Anglo-Saxon culture of Britain. It comes from when the family lived in the town of Blackburn in the county of Lancashire. This place-name is derived from the Old English word burn, meaning stream, and referred to a stream in a dark area, or where the water was muddy. CITATION[CLOSE]
Hanks, Patricia and Flavia Hodges, A Dictionary of Surnames. Oxford: Oxford University Press, 1988. Print. (ISBN 0-19-211592-8)
Early Origins of the Blackbourn family
Lancashire at Blackburn, a parish, and the head of a union, in the Lower division of the hundred of Blackburn. "This place takes its name from a small rivulet near the town, which, from the turbid state of the water, was anciently called Blakeburn, or "the yellow bourne." A castle is said to have been built here, probably by the Romans, which, after their departure from the island, was occupied successively by the Britons and the Saxons; but there are no vestiges of it, nor can even its site be distinctly ascertained. Blackburn was formerly the capital of a district called Blackburnshire." CITATION[CLOSE]
Lewis, Samuel, A Topographical Dictionary of England. Institute of Historical Research, 1848, Print.
The earliest record of the family was Henry de Blackeburn who was listed in the Curia Regis Rolls of 1206. CITATION[CLOSE]
Further to the north in Scotland, the name was derived from "one or other of several small places so named. Willelmus de Blakeburne was witness in 1243 to the ratification of the gift of the church of Lescelyn to Lundors. Robert de Blakeburne of Berwickshire rendered homage in 1296 [to King Edward I of England]. William de Blakburne appears as Abbot of Cambuskenneth, 1394. CITATION[CLOSE]
Early History of the Blackbourn family
Another 303 words (22 lines of text) covering the years 1202, 1243, 1296, 1501, 1658 and 1743 are included under the topic Early Blackbourn History in all our PDF Extended History products and printed products wherever possible.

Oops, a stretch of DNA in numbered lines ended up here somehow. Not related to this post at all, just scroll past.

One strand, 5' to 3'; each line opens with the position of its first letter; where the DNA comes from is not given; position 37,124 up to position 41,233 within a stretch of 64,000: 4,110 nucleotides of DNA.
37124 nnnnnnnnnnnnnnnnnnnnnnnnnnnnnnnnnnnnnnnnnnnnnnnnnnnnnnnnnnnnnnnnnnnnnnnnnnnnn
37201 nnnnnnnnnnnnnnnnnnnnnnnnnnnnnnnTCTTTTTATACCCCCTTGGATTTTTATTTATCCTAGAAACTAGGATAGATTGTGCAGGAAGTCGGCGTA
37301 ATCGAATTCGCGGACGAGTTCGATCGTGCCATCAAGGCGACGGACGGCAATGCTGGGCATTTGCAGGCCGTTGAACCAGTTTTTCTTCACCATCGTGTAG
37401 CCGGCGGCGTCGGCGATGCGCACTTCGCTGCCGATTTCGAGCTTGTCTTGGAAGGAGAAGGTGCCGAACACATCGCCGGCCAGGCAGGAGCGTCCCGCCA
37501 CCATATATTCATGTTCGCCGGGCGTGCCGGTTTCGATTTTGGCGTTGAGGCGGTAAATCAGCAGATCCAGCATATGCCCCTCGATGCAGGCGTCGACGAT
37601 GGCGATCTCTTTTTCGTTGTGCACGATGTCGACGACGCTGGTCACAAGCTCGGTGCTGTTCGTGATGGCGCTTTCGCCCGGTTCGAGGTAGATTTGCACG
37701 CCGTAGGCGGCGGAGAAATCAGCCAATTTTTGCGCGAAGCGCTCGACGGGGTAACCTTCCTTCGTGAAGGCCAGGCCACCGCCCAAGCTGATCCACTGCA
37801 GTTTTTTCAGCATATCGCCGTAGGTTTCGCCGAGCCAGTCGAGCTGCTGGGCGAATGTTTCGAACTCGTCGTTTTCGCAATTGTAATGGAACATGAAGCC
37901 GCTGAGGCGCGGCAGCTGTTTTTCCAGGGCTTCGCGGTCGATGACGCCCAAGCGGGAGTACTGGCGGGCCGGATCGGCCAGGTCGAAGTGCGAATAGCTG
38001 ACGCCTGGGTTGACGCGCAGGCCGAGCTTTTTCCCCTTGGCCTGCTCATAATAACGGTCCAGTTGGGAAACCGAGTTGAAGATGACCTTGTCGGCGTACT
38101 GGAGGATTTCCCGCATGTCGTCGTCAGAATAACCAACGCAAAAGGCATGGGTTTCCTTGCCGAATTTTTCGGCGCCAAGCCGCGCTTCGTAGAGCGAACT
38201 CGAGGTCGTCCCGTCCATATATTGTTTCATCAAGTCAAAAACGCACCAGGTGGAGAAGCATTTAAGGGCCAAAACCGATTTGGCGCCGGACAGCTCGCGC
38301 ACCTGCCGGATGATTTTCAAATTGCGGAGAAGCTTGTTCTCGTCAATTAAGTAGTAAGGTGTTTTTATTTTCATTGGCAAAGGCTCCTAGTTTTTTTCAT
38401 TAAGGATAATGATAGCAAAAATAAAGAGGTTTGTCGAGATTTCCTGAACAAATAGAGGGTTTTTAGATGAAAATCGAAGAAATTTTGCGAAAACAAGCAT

Blackbourn Spelling Variations
Spelling variations in names were a common occurrence before English spelling was standardized a few hundred years ago. In the Middle Ages, even the literate spelled their names differently as the English language incorporated elements of French, Latin, and other European languages. Many variations of the name Blackbourn have been found, including Blackburn, Blackbyrn, Blackbirn, Blackburne, Blackborn, Blagburn, Blackbyrne and many more.
Early Notables of the Blackbourn family (pre 1700)
Another 28 words (2 lines of text) are included under the topic Early Blackbourn Notables in all our PDF Extended History products and printed products wherever possible.
Migration of the Blackbourn family to the New World and Oceana
Families began migrating abroad in enormous numbers because of the political and religious discontent in England. Often faced with persecution and starvation in England, the possibilities of the New World attracted many English people. Although the ocean trips took many lives, those who did get to North America were instrumental in building the necessary groundwork for what would become for new powerful nations. Some of the first immigrants to cross the Atlantic and come to North America bore the name Blackbourn, or a variant listed above:
Blackbourn Settlers in United States in the 18th Century
Blackbourn Settlers in United States in the 19th Century
Blackbourn Settlers in Australia in the 19th Century
Blackbourn Family Crest Products